Fernando Armendaris Puente (Class of 2019) has spent his summer with the World Bank Independent Evaluation Group in South East Asia. Fernando moved to the U.S. from Ecuador and has experience working at the World Bank focusing on various issued related to cities. This summer he traveled to the Philippines, Indonesia, and Vietnam developing case studies on urban resilience. “It’s always fascinating to me to read so much about a city and then go there and see it all come to life. I’m glad I have acquired so many tools that I’m already applying and I look forward to more epiphany moments of linking my experience back to SIPA,” Fernando reflects. To learn more about his summer placement watch DP120 video below. DP120s are short videos with stories from the field shared by development practitioners.

If you have questions or want to join the MPA-DP global community email us at: sipa_mpadp@columbia.edu

SIPA’s Development Practice Lab: Skills-based learning, from the classroom to the field

We’re sharing a guest post today from current student Eliza Keller, MPA-DP 2016. Below, she shares some great insight into why she decided to enroll in SIPA two years ago; and it had a lot to deal with curriculum.

Currently, students accepted at SIPA and elsewhere are deciding what the best program is for them. If you’re one of these admitted students, you’re probably asking yourself: Where can I learn the most? Where can I connect with like-minded people? Which school will advance my career?

I’ve been there. Two years ago, I was weighing my options, making endless pro-and-con lists, and studying faculty rosters. I was drawn to the practical, skills-based curriculum of SIPA’s MPA in Development Practice program, but wasn’t sure if it was right for me. After visiting on Admitted Students’ Day, though, the energy of SIPA’s campus and the openness and depth of experience of its Development Practice students won me over. SIPA was clearly full of smart, curious people doing interesting work—just the environment I was looking for.

A standout feature of the MPA-DP program is the Summer Field Placement, a three-month overseas internship tailored to students’ skills and career goals. This past summer, I traveled to Timor-Leste, where I worked as a policy fellow in the Ministry of Finance. While there, I found my SIPA education already essential.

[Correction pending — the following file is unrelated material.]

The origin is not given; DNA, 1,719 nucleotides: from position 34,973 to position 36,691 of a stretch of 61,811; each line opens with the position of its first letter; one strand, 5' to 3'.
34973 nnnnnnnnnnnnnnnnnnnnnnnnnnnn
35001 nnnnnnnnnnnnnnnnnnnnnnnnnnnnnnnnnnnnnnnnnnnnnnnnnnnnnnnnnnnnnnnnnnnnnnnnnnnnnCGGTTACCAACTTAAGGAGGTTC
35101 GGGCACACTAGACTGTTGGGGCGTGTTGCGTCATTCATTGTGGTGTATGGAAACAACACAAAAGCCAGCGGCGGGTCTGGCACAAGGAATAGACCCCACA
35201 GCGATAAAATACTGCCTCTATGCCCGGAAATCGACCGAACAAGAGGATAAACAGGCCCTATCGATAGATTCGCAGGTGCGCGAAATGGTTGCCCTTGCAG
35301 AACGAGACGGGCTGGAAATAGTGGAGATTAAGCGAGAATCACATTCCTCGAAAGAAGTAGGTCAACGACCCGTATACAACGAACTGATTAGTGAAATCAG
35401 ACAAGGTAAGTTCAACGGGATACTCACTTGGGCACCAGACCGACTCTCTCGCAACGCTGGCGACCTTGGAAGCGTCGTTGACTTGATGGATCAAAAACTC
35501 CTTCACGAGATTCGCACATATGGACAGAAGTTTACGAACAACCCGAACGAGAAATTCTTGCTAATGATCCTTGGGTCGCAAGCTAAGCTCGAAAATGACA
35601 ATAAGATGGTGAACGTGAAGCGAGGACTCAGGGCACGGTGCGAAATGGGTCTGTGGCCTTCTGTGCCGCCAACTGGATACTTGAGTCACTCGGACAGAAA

In particular, the skills I learned in the Development Practice Lab, a core first-year course in the MPA-DP curriculum, enabled me to contribute substantively to my host organization. The Development Practice Lab, unique to SIPA, is a series of three-hour workshops carefully designed to deliver hands-on training in skills that are in high demand in the development community. From monitoring and evaluation planning to budgeting for a nationwide peacebuilding assessment and partnership building, these skills lent me important credibility—and opened up professional opportunities I would never have envisioned before SIPA.

Now, six months after returning from Timor-Leste, the last two years seem to have gone by in a flash. I’ve learned as much from my SIPA classmates as I have from the excellent faculty here, and I’ve come to understand the value of the well-rounded perspective and skill set cultivated in the MPA-DP program.

There’s no “right” decision for all prospective students, but if there’s any advice I have, it’s to think carefully about the added value that each program provides, both for your own knowledge and for your career—and, find your people. I found mine here at SIPA.

Pictured above (from left): Angela Kohama, Alexandra Americanos MIA ’16, Glenn Denning, Prime Minister of Timor-Leste Rui Maria de Araújo, Alexander Fertig, Arja Dayal, Eliza Keller.

Pictured above (from left): Angela Kohama, Alexandra Americanos MIA ’16, Glenn Denning, Prime Minister of Timor-Leste Rui Maria de Araújo, Alexander Fertig, Arja Dayal, Eliza Keller.

Feature photo courtesy of Arja Dayal, MPA-DP 2016: This is a part of the open defecation free sustainability study currently being conducted in Timor-Leste in partnership with Ministry of Health, Plan International, UNICEF and WaterAid. Factor analysis is a participatory ranking process where participants will indicate their motivation, factors or barriers in order to maintain or abandon use of latrine.

Elaine Kubik’s summer in Southern Africa